Arts Listings

Mapping a Better World

By Peter Selz, Special to the Planet
Wednesday December 23, 2009 - 09:01:00 AM
“Greenhouse Britain” by Helen Mayer Harrison and Newton Harrison at the Kala Gallery.
“Greenhouse Britain” by Helen Mayer Harrison and Newton Harrison at the Kala Gallery.

The dismal failure of the Copenhagen world conference on climate change makes the current show at the Kala Art Institute acutely relevant. Taking the perilous increase in global warming as a serious reality, Helen Mayer Harrison and Newton Harrison have created major works of art for more than 30 years; their art instructs the viewer about environmental degradation as well as offering potential correctives.  

The Harrisons were first seen in the Bay Area in 1979 with Meditations on the Condition of the Sacramento River, the Delta and the Bays of San Francisco at the San Francisco Museum of Modern Art, the Floating Museum and in the streets of the city. Then as now, they displayed huge maps not only to shape our perceptions of the problems, but also as tools for change.  

One of the pieces in the current show includes a large geological map that shows the rising waters in the Bay Area with the probable result of water engulfing Stockton and much the Central Valley. The piece also proposes a new form of government, one which would consider the ecosystems of the whole valley floor as an entity and provide necessary ecosolutions.  

The Harrisons take issue with the slogan “think globally, act locally,” believing the present danger to life on this planet demands global action. Their art is conceptual both in its focus on systems and in its use of language as metaphor. And it is political in its impact. 

The exhibition, previously seen in New York, is entitled Greenhouse Britain and Force Majeur. The situation in Britain is presented with a number of works. In the center of the gallery there is a relief map of Britain, measuring 7 by 13 feet with overhead projections showing the rising waters, storm surges and a redrawn coastline. A 10-minute soundtrack of three voices is an important part of the display. There is also a narrative drawing of the island, showing six consecutive images of the rising waters and diminishing land. But solutions are suggested: A three-minute video proposes a defense and salvation of the city of Bristol before it is inundated by the Avon River. The Harrisons, working with the Land Planning Group of Sheffield University, propose 9,000-person villages in order to accommodate the population and avoid further urban sprawl, which, like the previous visionary architecture by Paolo Solari, suggest sky-rise buildings that encompass vertical high streets and hanging gardens. These vertical villages would be surrounded by meadows and grasslands. Poetic texts accompany these visual depictions.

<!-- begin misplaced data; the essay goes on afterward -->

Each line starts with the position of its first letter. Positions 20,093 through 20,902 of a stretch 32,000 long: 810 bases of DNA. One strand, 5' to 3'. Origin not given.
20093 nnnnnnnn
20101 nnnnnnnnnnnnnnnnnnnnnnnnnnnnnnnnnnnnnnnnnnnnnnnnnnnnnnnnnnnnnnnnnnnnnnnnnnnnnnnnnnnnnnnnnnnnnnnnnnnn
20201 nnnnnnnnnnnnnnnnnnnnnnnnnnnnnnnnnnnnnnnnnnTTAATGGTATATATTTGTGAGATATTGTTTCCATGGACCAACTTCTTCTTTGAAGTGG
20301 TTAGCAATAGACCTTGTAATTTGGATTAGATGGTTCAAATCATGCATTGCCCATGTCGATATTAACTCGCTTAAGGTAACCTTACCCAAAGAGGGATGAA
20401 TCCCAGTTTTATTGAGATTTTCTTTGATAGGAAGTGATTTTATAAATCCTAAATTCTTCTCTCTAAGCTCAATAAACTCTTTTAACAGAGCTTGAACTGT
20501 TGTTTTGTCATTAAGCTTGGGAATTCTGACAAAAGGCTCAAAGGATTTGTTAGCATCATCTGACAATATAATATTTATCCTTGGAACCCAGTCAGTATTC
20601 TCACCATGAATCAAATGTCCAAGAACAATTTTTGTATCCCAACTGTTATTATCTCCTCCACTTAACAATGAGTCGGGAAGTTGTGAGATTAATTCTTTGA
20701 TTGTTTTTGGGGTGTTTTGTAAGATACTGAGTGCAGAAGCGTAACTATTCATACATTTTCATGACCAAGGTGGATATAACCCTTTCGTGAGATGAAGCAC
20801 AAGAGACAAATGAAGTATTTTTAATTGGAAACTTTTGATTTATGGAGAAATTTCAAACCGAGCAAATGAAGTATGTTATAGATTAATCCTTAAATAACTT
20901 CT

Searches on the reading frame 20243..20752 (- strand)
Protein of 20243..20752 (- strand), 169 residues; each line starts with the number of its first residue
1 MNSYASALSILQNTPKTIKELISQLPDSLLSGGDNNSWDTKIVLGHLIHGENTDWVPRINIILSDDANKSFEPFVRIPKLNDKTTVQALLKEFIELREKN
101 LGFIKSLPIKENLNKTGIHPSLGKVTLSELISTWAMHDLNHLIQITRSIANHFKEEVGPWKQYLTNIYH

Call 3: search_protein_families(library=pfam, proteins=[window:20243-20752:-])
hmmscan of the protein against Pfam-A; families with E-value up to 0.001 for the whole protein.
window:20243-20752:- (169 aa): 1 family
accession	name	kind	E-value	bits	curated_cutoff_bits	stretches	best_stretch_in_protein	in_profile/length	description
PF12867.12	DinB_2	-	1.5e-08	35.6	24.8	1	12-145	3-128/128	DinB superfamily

The exhibition includes maps of Penninsula Europe, a major project that has occupied the Harrisons in the last few years. The project would eliminate national borders and look at Europe from the Pyrenees to the Carpathians as one unified system in which the mountain ranges and watersheds would determine policies. 

The work of the Harrisons can also be seen within the modality of performance art. A dialogue, infused with poetic metaphor, is an essential aspect of their work. A conversation between the two artists will take place at Kala at 2 p.m. Saturday, Jan. 30. Additional relevant voices will be heard in a symposium at 2 p.m. Saturday, Feb. 20.